Back in 2003 Paul Gallacher was Dundee United’s number one keeper, up there breaking through with Craig Gordon, and starting to earn Scotland caps (tragically Rab Douglas was our first-choice keeper at the time).  Then he chose to move to an English second-tier club as their second-choice goalie.  At the time, I thought this was a very bad move for Gallacher – and I was right.  Before he played a competitive game for his new club, Norwich signed yet another goalie pushing Gallacher to third choice and wiping out any hopes of further Scotland caps.

More significantly, for a top-tier Scottish player to actively choose to sit on the bench for a second-tier English club… it might just be that Gallacher needed the money, but it was not a positive statement on our game.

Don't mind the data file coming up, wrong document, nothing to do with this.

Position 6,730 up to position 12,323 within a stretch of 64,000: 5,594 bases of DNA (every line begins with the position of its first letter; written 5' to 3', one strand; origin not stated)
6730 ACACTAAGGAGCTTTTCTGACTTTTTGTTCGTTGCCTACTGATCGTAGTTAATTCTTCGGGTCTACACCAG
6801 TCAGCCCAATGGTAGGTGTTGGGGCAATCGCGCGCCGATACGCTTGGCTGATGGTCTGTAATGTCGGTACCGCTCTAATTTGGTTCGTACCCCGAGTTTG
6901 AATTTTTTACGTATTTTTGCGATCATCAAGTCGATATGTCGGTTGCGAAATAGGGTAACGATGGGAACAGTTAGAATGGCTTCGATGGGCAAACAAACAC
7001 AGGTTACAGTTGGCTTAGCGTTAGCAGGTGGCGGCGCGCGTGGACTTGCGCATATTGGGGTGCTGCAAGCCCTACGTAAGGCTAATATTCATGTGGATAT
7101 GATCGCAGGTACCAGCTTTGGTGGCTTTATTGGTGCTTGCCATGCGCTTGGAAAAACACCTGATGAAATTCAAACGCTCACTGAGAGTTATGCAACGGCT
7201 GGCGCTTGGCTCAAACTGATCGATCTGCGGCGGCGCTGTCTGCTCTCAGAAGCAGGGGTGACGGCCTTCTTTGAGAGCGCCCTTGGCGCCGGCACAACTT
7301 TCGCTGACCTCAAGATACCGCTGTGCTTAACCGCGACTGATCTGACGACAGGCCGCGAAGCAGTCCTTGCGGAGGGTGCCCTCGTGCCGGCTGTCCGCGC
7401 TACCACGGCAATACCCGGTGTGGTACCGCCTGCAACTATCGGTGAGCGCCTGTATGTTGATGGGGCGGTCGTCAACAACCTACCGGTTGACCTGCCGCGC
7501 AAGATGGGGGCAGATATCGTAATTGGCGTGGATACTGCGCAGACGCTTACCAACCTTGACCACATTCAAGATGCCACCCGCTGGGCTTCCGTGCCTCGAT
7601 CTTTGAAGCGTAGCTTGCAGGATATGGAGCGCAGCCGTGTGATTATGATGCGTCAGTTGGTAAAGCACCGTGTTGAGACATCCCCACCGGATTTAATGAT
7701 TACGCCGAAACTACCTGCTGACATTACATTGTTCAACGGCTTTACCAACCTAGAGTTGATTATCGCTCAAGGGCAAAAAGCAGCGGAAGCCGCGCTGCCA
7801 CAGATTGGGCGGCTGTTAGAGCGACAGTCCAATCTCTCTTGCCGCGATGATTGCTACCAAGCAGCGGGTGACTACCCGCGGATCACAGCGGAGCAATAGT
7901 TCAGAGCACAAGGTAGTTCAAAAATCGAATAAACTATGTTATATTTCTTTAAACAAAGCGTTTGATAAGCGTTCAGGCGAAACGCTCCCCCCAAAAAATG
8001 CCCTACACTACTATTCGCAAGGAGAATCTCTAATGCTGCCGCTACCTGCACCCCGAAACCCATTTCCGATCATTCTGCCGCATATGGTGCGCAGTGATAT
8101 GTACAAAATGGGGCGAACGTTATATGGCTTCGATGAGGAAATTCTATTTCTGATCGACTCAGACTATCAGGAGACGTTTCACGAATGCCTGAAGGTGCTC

#10 – Christian Dailly

For being the only Scotland player to have his own church

The gospel of Christian, from the book of Germans:
“Cheats!  Fucking cheats!  Fucking diving cheats!”

The gospel of Christian, new testament:
“We’ll play our way, the Scottish way, the best way.”

OK maybe not “best” in the strictest, most technical sense… but we won’t cheat.  Much.

httpv://www.youtube.com/watch?v=K0U_0wZxyMA


Ineligible – Aiden McGeady

He’ll be watching on TV like the rest of us.


Seriously considered for inclusion – Robbie Stockdale, Scott Dobie, Gary Holt, Chris Iwelumo

Because.  Just because.

Answer:
First game in 2000 was against France at Hampden.
Team: Neil Sullivan, Paul Telfer, Callum Davidson, Christian Dailly, Colin Hendry, Paul Ritchie, Billy Dodds, Barry Ferguson, Kevin Gallacher, Don Hutchison, Colin Cameron.